My wife took some medicine, and we all walked across the street to a little cafe for lunch. I ordered prosciutto funghi, which is a ham and mushroom pizza. When I ordered it, the waiter started laughing. He immediately apologized, and said “I am not laughing at you. You wouldn’t believe how people butcher the pronunciation of that. You actually pronounced it perfectly, which surprised me.” I wasn’t sure whether to believe him or not, because he really thought it was pretty humorous.

After lunch, my wife was sleepy from the medicine, so she took a nap. I took the kids over to the ski area. It was really snowing hard over there. I took the camera out to take some pictures but the battery was dead. That was too bad, because there was really a nice atmosphere that day. We took the sled with us, and we just sledded down the slope for about an hour. My daughter saw some friends riding on the “baby” lift, and went to ski with them. For the next hour, she skied and my son and I sledded. We would haul the sled up the hill, and then I would give him a push.

Once, I saw my son sledding toward a little boy about 10 years old who was lying down on the slope. I don’t know why he was lying there, but my son was headed straight for him. I got up and started down after my son, and saw his sled thud into the other boy’s face. My son turned and looked at me with a panicked look. I got to him and started asking the boy if he was OK. He didn’t speak English or German, and he was really crying hard. My son was really embarrassed, and he took it out by yelling at me. “It’s all your fault! You don’t love me anymore! You wish you didn’t have me!” The little boy, who I think was Dutch or Danish, kept crying until his mother came up. She spoke English, and I explained to her what had happened. She said it was OK, and he would be fine. I patted the boy on the shoulder and told him we were sorry.

My son didn’t recover from that quickly, but I finally got him distracted by digging holes in the snow. There was a huge bank of snow at the bottom of the run, and we dug a tunnel through there. While we were digging, one of the women from my group (whose name I never learned) came up and talked to me. She said she was so pleased that we had skied down from the middle station yesterday. She told me that she had just been kidding when she was giving me a hard time the day before. I told her that I knew that, and that most Americans have a good sense of humor. While I was talking to her, I realized from her accent that she was actually Scottish. I hadn’t picked up on that the day before.

A little while later another British woman from my group came up with her kids in tow. Janine offered to stay and watch her kids play with my son while I rode the lift up and skied down. She told me that it only took 15 minutes, so I decided to take her up on it. I showed her where my daughter was, and went up.

These slopes were steeper than the ones I had skied down the day before. I fell twice on my way down before I started to get the hang of it again. At the bottom she told me I could go back up, so I decided to do it once more. On the way down this time, I had a spectacular fall. I got too much speed going across the slope, and couldn’t turn. I hit the snow at the edge of the slope, and my skis stuck in the deep snow. I was probably traveling 20-30 miles an hour when my skis stuck, and they just ejected me. I went flying through the air, and landed on my head in deep snow. My head and shoulders were completely submerged in the snow. When I got my head out of the snow, I had snow packed behind my sunglasses, my ears were full of snow, and my hair was covered with snow. Somebody skiing down saw me and got tickled. I must have been quite a sight. I had left a head-sized hole in the snow. But, I picked myself up, dusted off, and continued down the slope. After that incident, I realized that my knees had not been in the proper position. Once I corrected that, I skied down the rest of the way without falling.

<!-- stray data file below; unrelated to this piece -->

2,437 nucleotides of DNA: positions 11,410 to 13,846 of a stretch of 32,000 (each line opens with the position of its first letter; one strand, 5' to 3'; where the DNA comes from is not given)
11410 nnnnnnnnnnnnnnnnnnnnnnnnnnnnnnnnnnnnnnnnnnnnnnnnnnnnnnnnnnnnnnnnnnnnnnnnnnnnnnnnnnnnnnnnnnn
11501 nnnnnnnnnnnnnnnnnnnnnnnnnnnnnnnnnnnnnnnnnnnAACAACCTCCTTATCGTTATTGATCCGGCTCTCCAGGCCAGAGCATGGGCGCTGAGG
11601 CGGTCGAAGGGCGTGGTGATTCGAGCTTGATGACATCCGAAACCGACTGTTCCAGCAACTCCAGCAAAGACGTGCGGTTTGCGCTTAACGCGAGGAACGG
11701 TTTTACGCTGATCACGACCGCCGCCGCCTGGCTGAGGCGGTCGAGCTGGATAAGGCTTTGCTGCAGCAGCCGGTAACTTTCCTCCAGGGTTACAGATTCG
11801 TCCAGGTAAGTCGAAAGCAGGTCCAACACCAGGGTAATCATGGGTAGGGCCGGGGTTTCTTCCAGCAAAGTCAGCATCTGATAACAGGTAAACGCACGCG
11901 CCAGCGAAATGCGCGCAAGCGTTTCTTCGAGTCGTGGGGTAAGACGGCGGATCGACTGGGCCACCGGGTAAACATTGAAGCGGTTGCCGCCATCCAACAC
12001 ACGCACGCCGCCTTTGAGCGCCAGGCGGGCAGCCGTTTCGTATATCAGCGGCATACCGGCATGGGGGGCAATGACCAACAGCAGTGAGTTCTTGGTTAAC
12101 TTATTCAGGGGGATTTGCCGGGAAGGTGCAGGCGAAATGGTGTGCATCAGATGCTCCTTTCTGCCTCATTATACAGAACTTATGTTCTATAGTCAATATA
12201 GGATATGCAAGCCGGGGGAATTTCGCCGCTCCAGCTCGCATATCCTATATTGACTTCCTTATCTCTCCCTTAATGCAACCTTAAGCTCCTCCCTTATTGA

When I got to the bottom, my son was having a lot of fun playing with the kids. My daughter wanted to stop skiing and sled for a while. We stayed there until just about everyone was gone from the slopes. After we finished playing, we decided to go ahead and turn in our skis. We were not planning on going to the ski area the next day, and I did not plan to ski on Friday. So, we turned them in. We should have gotten a full refund for the unused days, but the guy said, “Well, I have to take a commission for the unused days." He said he was taking off 10%, but as far as I could tell he kept 30%. We had a hard time communicating, and my daughter and my son were running around the store. I finally decided to let it go, but I felt like we had been ripped off. We walked over to the bus stop to find that the regular bus had stopped running. We rode a different bus down, and stopped in a different location. We had to walk a pretty long way to get back to the hotel, where we found that my wife was still sick. She was wheezing a lot, and I was worried that she probably had bronchitis.

That evening at dinner, fish was the specialty. There were all kinds of cold fish appetizers, including smoked salmon. I just about filled up on that. I saw one of my daughter’s friends who told me that he really liked the “onion rings” he was eating. He told me that they tasted a little funny, though. I looked at them and told him they were actually calamari. I love calamari, so I went to the children’s buffet and loaded up. For my main course, I had lamb chops. That is only the second time I have ever had lamb, and I don’t guess I really like it that much. I like beef and chicken much more. But, I was so full of calamari and smoked salmon that the lamb didn’t really bother me that much. I went out to get the kids some ice cream from the children’s dessert bar, and saw a kid with dirty hands put his hand directly into the ice cream bowl. I watched another cough directly into the bowl, and I decided that the kids really didn’t need ice cream.